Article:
UW is launching a new disaster response effort with the mission of investigating damage to buildings and roads after earthquakes, hurricanes, and other catastrophes.
“In a region like the Pacific Northwest, it could have a significant impact. It will allow us to learn a lot more about the earthquake experiences from other regions,” said Jeff Berman, an associate professor in the UW Dept. of Civil and Engineering, who is co-director of the new Post-Disaster Rapid Response Research Facility.
The center will assess natural disasters from an engineering perspective. Teams will deploy immediately after an event, armed with sophisticated imaging and surveying tools, such as drones.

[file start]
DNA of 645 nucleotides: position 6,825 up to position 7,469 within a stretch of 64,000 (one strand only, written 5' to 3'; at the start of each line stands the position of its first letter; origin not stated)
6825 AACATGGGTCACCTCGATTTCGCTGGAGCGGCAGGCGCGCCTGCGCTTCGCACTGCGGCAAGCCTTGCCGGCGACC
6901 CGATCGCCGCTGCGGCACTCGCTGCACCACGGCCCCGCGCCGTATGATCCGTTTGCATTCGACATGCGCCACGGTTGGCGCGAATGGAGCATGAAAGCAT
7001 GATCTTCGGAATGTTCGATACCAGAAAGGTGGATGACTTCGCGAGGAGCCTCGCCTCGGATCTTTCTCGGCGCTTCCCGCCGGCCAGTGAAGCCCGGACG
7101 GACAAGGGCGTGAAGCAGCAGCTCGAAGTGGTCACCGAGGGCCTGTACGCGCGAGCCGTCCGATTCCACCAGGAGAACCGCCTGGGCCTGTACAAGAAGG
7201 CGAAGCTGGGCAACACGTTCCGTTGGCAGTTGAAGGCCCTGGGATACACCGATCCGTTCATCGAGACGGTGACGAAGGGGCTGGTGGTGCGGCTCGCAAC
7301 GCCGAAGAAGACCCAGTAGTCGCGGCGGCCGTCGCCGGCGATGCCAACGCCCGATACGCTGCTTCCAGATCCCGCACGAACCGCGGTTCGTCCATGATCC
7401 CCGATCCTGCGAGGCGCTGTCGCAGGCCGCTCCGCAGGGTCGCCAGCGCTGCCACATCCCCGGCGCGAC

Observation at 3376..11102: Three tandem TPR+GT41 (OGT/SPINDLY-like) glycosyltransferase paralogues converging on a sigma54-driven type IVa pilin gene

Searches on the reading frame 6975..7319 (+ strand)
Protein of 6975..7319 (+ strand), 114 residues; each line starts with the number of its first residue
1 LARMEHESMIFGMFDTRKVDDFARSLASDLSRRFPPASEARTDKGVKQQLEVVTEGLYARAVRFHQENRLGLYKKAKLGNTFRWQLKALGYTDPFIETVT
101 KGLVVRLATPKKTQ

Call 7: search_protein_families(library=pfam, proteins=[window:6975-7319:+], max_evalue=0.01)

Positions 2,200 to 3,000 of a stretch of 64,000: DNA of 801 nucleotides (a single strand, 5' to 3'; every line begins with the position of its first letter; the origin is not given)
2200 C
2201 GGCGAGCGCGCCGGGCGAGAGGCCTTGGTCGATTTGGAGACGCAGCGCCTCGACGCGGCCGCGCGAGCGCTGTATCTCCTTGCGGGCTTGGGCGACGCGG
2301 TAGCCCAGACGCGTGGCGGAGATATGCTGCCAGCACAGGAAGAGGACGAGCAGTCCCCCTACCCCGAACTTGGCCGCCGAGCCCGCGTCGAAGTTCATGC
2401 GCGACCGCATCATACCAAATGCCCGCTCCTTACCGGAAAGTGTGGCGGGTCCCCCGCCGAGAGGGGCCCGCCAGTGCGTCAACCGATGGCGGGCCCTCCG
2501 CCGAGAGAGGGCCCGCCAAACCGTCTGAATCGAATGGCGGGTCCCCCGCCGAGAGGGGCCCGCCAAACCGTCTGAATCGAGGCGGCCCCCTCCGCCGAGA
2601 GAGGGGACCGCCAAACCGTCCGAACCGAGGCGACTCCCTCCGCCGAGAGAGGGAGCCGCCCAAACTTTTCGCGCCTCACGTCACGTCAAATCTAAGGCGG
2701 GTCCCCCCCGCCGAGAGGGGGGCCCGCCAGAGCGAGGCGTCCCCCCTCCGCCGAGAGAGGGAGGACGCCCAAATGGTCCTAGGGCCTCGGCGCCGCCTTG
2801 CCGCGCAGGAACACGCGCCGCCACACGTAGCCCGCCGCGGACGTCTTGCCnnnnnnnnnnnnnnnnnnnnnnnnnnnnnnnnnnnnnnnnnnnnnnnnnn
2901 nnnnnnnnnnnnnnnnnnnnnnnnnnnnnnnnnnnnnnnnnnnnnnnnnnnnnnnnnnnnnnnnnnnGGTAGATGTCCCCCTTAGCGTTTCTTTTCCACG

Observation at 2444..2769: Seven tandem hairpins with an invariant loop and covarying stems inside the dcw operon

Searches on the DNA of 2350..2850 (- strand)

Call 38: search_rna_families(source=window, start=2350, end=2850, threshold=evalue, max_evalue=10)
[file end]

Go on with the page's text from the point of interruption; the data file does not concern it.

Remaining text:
“We need to be ready to deploy within a few days,” Berman said.
The information the team gathers will be used to help improve building codes, design better emergency response plans, and identify areas where it’s unsafe to construct buildings.
The facility will use a $4 million National Science Foundation grant to purchase equipment and hire staff, and should be ready to deploy in two years.
It's a unique effort because historically this kind of field research was done in the weeks and months following cleanup and recovery efforts. Debris gets moved. Buildings are knocked down. Evidence is destroyed.
“Often with rescue and response efforts, this very valuable data disappears really quickly,” said center director Joe Wartman.
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